The use of undocumented labor allows companies to keep prices lower, and allows more individuals within the country to benefit from this exploited labor. Using the structural violence examinations of Violent Borders and applying them to the details provided by Chomsky, we can see clearly how we all benefit from this violence. Lower prices on food, cheap landscaping, and cheap nanny services are just some of the ways in which we might benefit.  In the same way that Jones’ analysis showed the violence caused by keeping poor people within their own borders and subject to low wages and lack of regulation, here Chomsky shows that keeping immigrants undocumented or “illegal” allows companies within the receiving country’s borders to exploit workers in many of the same ways with little to no repercussions.

The inexpensive nature of these services – in part because of the often undocumented immigrant labor that provided them – helped to sustain an illusion of upward mobility for people in the working and middle classes. (page 145)

As well, Chomsky points out the fact that stronger border enforcement has no effect on immigration – while it may make the crossings riskier, it is, rather, political and economic situations in the countries of origin that dictate the fluctuations in migrant crossings. The US has played a part, and continues to play a part, in those very political and economic situations. As well, one large consequence of stronger border enforcement is the breaking of the seasonal patterns of migration – outflows of migrants slows, while new migrants continue to cross over, causing increasing numbers of undocumented immigrants within the borders.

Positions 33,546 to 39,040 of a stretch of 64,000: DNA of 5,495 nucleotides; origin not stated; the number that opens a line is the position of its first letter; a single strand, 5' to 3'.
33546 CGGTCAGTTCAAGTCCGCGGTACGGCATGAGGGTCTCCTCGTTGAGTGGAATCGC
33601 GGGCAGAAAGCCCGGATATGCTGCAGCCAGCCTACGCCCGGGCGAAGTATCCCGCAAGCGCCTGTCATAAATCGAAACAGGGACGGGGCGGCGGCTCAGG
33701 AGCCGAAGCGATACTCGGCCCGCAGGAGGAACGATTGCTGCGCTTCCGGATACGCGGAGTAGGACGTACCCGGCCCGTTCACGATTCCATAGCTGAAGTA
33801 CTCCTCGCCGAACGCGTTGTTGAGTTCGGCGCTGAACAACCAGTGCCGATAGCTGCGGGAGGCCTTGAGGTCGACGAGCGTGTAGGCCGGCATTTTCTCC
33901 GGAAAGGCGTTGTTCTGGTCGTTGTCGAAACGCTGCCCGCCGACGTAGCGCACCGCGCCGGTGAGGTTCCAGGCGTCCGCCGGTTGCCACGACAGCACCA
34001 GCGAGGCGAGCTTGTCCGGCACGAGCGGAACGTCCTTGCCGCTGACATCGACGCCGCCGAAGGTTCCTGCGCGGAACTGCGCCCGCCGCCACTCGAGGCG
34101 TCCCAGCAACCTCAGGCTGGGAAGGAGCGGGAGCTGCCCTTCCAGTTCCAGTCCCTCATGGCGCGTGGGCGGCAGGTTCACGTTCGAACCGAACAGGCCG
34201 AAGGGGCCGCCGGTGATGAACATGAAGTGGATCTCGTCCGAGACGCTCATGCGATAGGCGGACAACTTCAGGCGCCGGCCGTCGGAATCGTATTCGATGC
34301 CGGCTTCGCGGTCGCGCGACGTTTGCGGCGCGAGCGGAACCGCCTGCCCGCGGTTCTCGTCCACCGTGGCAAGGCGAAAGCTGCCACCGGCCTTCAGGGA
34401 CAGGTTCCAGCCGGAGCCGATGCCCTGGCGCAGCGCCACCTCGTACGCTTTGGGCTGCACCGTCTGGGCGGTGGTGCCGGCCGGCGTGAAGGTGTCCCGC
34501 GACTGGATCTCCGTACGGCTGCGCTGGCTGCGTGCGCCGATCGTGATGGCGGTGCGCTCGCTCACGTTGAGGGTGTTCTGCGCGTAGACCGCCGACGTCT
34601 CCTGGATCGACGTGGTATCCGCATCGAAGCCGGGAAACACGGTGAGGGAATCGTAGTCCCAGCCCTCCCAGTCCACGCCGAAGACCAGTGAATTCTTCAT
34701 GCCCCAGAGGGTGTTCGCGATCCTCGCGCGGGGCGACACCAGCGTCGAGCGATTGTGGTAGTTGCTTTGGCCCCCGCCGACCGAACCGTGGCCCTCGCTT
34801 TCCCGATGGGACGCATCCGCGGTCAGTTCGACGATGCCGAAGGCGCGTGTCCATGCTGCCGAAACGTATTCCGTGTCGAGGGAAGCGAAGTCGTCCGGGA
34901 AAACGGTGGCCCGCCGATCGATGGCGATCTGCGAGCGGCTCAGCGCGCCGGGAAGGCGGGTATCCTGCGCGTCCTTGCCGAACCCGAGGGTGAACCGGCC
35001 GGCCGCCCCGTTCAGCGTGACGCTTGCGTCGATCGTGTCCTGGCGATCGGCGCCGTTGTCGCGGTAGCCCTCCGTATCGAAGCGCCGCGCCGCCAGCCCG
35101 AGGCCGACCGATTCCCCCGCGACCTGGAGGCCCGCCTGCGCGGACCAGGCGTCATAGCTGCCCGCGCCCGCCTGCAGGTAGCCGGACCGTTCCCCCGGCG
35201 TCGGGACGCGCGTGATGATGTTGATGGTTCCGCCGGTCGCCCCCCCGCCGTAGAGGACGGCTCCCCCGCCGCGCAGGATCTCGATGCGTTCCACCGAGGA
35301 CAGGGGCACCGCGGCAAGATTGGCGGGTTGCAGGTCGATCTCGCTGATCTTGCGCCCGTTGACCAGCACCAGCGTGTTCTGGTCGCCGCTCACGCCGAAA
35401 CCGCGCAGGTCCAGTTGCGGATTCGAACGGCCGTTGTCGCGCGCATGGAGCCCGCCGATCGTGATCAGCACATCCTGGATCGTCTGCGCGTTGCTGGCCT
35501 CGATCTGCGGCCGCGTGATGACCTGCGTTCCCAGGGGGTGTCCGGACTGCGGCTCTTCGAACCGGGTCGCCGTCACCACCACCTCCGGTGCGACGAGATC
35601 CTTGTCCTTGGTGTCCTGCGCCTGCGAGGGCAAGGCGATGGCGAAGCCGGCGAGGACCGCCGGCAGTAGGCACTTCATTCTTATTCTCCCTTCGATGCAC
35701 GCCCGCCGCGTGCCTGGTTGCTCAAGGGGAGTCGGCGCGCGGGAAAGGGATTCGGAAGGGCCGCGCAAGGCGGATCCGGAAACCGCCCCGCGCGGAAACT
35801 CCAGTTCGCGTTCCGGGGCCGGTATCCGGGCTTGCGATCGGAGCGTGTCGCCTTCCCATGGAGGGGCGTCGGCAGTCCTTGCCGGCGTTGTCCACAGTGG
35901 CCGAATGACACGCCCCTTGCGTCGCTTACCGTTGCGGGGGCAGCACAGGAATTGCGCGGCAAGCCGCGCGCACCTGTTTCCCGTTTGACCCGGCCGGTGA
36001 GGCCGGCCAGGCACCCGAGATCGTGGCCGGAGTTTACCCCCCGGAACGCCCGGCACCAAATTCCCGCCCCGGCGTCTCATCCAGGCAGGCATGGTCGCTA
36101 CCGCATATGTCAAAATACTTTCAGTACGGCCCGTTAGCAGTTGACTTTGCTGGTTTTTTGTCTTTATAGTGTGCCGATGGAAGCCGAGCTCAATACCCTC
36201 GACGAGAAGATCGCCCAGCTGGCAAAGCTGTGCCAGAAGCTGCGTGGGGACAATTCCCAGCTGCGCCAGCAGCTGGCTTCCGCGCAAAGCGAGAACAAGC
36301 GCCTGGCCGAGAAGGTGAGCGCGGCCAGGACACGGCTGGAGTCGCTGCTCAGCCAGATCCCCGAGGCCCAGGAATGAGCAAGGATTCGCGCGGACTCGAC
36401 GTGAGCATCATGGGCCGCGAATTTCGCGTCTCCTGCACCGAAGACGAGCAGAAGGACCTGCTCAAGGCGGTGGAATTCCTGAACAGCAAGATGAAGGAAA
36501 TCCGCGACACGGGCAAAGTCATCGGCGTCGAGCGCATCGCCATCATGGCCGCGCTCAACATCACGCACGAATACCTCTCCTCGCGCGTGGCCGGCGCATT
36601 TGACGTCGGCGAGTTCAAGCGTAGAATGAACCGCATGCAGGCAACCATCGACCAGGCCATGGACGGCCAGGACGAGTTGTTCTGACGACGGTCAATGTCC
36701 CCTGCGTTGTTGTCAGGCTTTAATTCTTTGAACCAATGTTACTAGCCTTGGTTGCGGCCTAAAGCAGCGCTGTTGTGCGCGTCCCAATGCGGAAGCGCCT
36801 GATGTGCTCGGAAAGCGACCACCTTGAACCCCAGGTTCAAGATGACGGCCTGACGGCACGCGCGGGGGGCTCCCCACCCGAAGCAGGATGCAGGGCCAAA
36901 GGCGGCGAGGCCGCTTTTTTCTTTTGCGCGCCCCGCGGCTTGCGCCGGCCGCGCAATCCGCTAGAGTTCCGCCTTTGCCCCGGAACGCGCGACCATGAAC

The book ends on a chapter titled Solutions, that unfortunately did not provide many ideas or solutions. The chapter instead provided a recap of immigration law as it relates to people of Mexican and Central American origin. While providing a recap of the book, Chomsky only hints at the idea that the major solution would be free movement for all. Her hope for the book is that it educates people and opens room for more debates, which I think she has done.

This was an interesting and well-written read, although due to the lack of solutions, I did find the book a bit lacking. I wish that chapter had offered true solutions and ideas rather than simply rehashing what had already been said throughout the book. The use of a theory (criminalization of African Americans) that more may be familiar with might also help others see the similarities and civil rights issues endemic to undocumentedness. I would definitely recommend this to anyone who wants to know more about the history of and effects of undocumentedness  on immigrants, on the economy, on regulations, and on all of us.

* Earlier this week I posted my thoughts on Reece Jones’s Violent Borders: Refugees and the Right to Move. The link will take you to that post. I’m working my way through a number of books on immigration policies, borders, and refugees just for my own interest as a bit of a personal project.